Sometimes I wish I could just live like this guy:

Thursday, January 8, 2009

back in the saddle again

Today was a Thursday of immense production. It's curaazy how much we got done today, and even more impressive is the fact that my poor husband managed to get through all of it without having a wink of sleep last night.

So what did we do? Oh you know, everything. No, not everything, but almost, I swear! We started out by stopping off at our State Farm office to get a notarized letter from them stating that we have life insurance. I tell ya, what a nice group of people this is. Not only were they so happy to do it for us, but Dave Fredrickson, the guy who owns and runs the agency came out of his office to offer any support he could possibly give us, including introducing us to a local Ethiopian businessman he knows from the chamber of commerce. That's just so nice.
Our second stop was the bank. I had spent a while this morning calling around to various Washington Mutuals to find out if any of them had a notary on site, which surprisingly few of them do. We finally found one and went off to get a letter from them stating that we have a checking account and are in good standing. I was kind of dreading this. I feel so awkward when I go into an establishment and start stammering about international adoption and company letterheads and notarizations. Sometimes they just stare back at me with blank faces, like I'm speaking another language. But luckily the guy completely understood what we needed and was happy to do it for us. He just asked for a little time to complete it, so we left it with him and went off do do more tasks.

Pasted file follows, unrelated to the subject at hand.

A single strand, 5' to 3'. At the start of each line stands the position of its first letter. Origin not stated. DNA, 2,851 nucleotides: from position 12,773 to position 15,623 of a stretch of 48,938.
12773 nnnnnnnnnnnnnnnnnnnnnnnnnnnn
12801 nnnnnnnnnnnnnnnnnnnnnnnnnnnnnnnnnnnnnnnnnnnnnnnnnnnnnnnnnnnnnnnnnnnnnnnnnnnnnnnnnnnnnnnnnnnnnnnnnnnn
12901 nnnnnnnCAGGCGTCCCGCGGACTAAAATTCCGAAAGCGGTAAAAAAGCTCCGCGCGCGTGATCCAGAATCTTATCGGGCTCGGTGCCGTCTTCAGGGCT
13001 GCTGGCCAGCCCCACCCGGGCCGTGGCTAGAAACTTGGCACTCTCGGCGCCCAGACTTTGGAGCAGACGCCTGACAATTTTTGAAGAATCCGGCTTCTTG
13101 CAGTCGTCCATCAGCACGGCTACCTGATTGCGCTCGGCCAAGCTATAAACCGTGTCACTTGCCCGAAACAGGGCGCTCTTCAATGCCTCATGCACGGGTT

Our next stop was downtown. We had to get fingerprints (yes more,) notarizations for a bunch of different documents and passport-sized photos. Driving in downtown Chicago sucks and parking is even worse. But sleepless Matt managed to do it without loosing his sanity entirely. We parked in a garage that cost almost as much as this adoption is going to cost and trotted off to this weird little store that performs all of these services. It was a mad house when we got there and the man who owns it was running around yelling "two hours ago, nothing, now lunch time, everybody is here!" When it was our turn, we got inked, fingerprinted, photographed, notarized and outa there!
Once we made it alive out of downtown, we drove back up to the bank to pick up our letter, back home to make copies of everything (an absolute must in the adoption process) and then back out to the FedEx to send everything off. We sent the fingerprints to the FBI and all of the rest of the documents we had compiled off to KBS Dossiers, who I am sooooo glad we hired to put all of this stuff together for us.

So now, our dossier is almost complete! We have a couple of things left to do, but not much and then we still have our classes to take. I can't believe we are nearing the end of this part of the process. I was looking back at my older posts and remembering how intimidated I was and how I thought there was no way we would be able to accomplish this. I'm pretty darn proud of us, if I do say so myself!